Back in August we talked about the word land at sea. There are so many uses for the word aboard ship that I honestly could not cram them all into one post so today, let us revisit the word land.
A land feather is a typically nautical and poetic way to bespeak a cove in a coast that is well suited for a ship to anchor. I like to refer to Turnagain Arm, which is within view of my home, as a land feather thereby confounding Alaska’s cheechakoes and Natives alike. Sailors, as the Brethren well know, are a tribe unto ourselves.
And speaking of cold places, land ice is flat ice connected to shore with no visible channel running through it. This type of ice can be particularly deceptive. Many a man has fallen through to a painful if relatively quick death in the subzero waters beneath it thinking the ice was part of the shore. On the other hand, this ice has cracked the hulls of both wooden and metal vessels when crews have wrongly assumed it thin and easily plowed through.
Interestingly the originally Dutch word landlouper, which means a man who becomes an expatriate due to criminal accusations or debt, is probably not the origin of the ever popular English colloquialism land lubber. Lubbers are, of course, people other than seamen who are no help aboard ship and better off by land. In earlier times, however, lubber was the term applied by sailors to men ashore who were without gainful employment. Sailors generally (and I personally feel rightly) considered themselves particularly hard working, and to them nothing was worth more disdain than someone who didn’t pull his own weight by land or sea.
Along those lines, and frequent among lubbers cursed by seamen, were the land sharks. True seamen were frequently at sixes and sevens once by land and, since they often came home with money – sometimes a good deal of money – in their pockets they were easy prey for swindlers. These men and women were spoken of as land sharks; people who would take the clothes of a sailor’s back if they had the chance. A good example of the sometimes bewildered nature of seamen at home is Jack Aubrey in O’Brian’s Aubrey/Maturin novels. He was never quite at home with hard ground under his feet, and more than one attorney or investment strategist took full advantage of his childlike gullibility, land sharks that they were.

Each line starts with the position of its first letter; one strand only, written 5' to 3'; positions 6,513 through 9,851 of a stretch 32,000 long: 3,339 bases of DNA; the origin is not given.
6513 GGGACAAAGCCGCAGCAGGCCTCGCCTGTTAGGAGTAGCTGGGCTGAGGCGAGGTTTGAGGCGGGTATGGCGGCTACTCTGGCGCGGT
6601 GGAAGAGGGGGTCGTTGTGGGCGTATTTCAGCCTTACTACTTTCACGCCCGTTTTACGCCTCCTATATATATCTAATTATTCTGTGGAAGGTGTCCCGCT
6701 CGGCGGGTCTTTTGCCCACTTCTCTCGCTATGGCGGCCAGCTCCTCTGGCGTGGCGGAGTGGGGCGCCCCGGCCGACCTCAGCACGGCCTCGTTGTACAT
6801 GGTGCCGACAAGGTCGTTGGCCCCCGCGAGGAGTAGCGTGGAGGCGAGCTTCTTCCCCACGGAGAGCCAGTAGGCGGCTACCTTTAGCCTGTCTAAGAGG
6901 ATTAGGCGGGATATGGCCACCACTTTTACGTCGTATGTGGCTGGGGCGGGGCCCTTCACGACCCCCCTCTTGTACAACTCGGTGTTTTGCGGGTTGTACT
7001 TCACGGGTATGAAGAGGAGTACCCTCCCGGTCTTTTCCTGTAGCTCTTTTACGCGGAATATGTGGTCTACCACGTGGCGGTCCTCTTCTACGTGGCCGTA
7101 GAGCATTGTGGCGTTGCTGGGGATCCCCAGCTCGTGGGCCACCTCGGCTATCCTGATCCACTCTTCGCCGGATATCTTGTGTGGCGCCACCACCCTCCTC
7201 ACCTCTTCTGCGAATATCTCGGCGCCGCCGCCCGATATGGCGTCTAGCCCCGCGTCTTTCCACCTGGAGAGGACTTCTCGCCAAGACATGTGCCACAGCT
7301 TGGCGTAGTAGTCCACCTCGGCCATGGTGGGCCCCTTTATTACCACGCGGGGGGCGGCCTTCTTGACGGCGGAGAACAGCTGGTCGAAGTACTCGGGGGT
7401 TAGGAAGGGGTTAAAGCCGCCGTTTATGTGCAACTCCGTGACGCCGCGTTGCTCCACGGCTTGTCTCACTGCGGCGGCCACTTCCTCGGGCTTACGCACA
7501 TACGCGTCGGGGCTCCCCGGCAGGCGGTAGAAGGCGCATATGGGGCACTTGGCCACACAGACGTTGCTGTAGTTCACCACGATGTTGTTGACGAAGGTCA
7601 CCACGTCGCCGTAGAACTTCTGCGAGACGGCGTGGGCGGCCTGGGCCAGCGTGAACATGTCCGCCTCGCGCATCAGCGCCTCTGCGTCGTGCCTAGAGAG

A lubber should not be confused with a landsman, which was a rating in most navies of Nelson’s era indicating that the individual had no seagoing experience. By the second half of the 19th century, the rating was Second class ordinary.
A landmark was originally anything tall and visible past shore that did not move and could be used as a reference for navigational purposes. Trees and rock formations were probably the first landmarks, followed by manmade structures like towers and aqueducts.
Finally, a land turn is similar to the land breeze we spoke about in August. It is a wind that blows off the shore at night in the hottest areas of the world, sometimes playing havoc with sailing ships near shore.
Good Saturday to ye, mates. Hoist a mug of grog and stay away from the land sharks. Better safe than sorry.
Header: Paul Bettany as Stephen Maturin and Russell Crowe as Jack Aubrey spend some time on solid ground in the movie Master and Commander: The Far Side of the World